I was asked recently to speak to a group of human resources professionals on developing an employee handbook. Understanding the importance of having an employee handbook is prerequisite for developing one. Once you understand why you need one, you can then create one.
An employee handbook is a guide to employment with your organization. While it cannot cover everything employees need to know about employment, it does provide valuable information and outlines rules of engagement. It’s the first place employees should go if they have questions about employment.
I’m puzzled by handbooks I read that are written in a way that anticipates employees will do things wrong. If you do this, you could get fired. If you do that, we could fire you. And if you do this and that, well, you could get fired. I wonder to myself, is this how you want to introduce employment to a new employee? Someone you’ve just spent a lot of money to recruit. Someone you will be investing money, time, and resources on in the coming weeks, months, and years. I think it makes more sense to approach your handbook as a tool for employees to use to guide them through employment with your organization.
Here are some things to remember when you decide to write or revise your organization’s handbook.
Review your current policies. Make sure they are up to date and consistent with current employment regulations. Spend time on this review because it’s imperative that your handbook meets both state and federal employment regulations. I recently completed a handbook for a client with locations in 10 states and included state-specific policies. If you have locations in multiple states, you’ll need to do this too.
Develop your outline and identify your must-haves, such as EEO policy, contractual disclaimer, use of gadgets, social media, and handbook receipt.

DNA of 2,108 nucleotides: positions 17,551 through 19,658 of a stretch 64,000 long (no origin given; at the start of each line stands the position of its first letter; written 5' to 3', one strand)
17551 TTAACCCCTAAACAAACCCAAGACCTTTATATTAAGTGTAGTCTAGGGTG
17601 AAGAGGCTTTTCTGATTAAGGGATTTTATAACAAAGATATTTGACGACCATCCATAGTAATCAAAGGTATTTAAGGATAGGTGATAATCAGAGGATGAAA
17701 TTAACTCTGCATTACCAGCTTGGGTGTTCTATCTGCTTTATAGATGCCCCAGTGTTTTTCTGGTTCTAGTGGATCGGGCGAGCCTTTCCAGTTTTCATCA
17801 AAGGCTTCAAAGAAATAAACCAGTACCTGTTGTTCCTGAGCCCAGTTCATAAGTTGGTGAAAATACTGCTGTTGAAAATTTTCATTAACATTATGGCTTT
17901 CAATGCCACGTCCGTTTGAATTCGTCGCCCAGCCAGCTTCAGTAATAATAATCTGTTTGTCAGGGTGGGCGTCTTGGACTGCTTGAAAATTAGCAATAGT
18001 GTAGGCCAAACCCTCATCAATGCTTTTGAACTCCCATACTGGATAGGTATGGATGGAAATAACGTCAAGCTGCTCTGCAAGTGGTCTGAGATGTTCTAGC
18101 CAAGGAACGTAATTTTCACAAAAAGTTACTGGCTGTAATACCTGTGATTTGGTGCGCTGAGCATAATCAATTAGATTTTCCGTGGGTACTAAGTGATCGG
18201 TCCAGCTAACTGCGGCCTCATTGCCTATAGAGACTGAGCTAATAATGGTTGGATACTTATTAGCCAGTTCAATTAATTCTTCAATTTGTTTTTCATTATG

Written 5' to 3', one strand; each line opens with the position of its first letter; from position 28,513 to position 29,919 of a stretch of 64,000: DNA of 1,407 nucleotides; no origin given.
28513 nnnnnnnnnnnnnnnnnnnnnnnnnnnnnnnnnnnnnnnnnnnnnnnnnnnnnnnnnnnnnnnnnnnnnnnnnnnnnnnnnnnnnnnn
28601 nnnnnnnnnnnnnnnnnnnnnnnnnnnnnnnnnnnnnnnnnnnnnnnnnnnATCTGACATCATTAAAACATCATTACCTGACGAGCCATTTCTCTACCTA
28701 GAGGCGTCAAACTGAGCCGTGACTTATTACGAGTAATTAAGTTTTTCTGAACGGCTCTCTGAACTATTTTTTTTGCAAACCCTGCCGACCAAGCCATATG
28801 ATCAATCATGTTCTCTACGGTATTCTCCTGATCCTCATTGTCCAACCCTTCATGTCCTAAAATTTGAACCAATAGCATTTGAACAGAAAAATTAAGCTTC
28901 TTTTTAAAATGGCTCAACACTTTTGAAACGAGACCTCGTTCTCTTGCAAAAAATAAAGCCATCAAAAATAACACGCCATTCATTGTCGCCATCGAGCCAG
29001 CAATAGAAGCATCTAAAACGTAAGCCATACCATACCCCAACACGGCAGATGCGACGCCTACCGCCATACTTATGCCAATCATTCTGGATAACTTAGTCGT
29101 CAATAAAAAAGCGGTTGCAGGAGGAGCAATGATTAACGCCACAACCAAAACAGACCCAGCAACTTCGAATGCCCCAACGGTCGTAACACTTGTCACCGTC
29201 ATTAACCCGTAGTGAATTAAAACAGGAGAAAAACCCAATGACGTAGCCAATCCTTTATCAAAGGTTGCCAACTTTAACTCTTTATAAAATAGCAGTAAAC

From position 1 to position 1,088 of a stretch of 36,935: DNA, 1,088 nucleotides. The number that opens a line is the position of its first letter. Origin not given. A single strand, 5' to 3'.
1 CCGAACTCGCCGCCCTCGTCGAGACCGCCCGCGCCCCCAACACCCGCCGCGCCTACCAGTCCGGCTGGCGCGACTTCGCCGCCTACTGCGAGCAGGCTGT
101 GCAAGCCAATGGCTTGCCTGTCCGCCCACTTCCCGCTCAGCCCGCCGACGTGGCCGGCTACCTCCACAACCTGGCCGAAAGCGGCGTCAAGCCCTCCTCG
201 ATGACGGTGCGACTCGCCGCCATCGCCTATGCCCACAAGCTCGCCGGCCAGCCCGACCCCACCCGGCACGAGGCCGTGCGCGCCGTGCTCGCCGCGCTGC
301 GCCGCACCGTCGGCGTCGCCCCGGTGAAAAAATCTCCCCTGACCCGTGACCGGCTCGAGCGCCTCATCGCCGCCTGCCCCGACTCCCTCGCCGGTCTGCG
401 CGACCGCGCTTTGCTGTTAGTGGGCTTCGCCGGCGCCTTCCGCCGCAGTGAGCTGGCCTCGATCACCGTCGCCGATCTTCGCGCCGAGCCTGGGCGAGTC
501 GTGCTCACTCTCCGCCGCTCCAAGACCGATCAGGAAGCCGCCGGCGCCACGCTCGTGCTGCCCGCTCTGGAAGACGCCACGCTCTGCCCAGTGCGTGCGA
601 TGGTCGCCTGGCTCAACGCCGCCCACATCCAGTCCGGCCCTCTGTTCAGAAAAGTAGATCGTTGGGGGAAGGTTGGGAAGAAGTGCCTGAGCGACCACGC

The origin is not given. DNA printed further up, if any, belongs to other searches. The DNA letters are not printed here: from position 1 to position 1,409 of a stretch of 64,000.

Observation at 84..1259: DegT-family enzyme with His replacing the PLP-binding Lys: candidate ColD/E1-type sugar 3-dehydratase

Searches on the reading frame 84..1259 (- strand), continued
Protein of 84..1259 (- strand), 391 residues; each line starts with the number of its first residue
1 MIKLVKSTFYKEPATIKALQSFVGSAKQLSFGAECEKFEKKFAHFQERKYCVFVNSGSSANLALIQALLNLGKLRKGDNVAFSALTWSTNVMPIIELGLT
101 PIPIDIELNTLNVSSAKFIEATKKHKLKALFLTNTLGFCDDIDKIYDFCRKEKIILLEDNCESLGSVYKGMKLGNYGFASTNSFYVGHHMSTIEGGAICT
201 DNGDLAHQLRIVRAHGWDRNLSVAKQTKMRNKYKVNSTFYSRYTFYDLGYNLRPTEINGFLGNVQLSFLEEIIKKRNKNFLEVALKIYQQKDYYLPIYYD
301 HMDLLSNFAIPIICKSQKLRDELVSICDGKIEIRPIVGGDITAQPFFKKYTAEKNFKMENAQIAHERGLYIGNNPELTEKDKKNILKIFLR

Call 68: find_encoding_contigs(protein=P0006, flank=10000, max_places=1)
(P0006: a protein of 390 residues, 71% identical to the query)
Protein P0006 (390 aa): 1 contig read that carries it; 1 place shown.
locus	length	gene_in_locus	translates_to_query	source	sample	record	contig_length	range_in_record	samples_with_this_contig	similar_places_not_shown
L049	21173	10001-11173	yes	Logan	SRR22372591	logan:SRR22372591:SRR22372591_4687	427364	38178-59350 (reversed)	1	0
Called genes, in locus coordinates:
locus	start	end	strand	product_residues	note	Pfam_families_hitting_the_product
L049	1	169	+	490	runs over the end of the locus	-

Include an introduction with a statement of purpose and maybe mission, vision, and employment philosophy, which should be written by your CEO, President or Owner.
Employment information should include sections like your company’s progressive discipline policy, open door policy, and internal complaint process.
Include a section on total compensation, which may outline your company’s pay philosophy and benefits. Keep the benefits section general so you don’t have to revise your handbook every time you change something with your benefits. Specific benefits information should be provided annually in a benefits summary.
Once you have a draft developed, consider an internal review process for managers, directors, and senior leaders. They’ll help you identify gaps and will let you know if something you’ve written could be misinterpreted. You want to hear what they love and hate so you’ll have buy-in at every level. You need this for the roll out to be successful.
Finally, have your attorney review your handbook. It’s not final until your attorney says it’s final.
Decide how you’ll publish your handbook and how you’ll roll it out.
An employee handbook is a valuable tool for employees and an important source of information. The way it is written should reflect your organization’s culture.
At HR Studio Group, we write a lot of handbooks for companies that don’t have one and help clients update current handbooks. If you need help, please get in touch with us.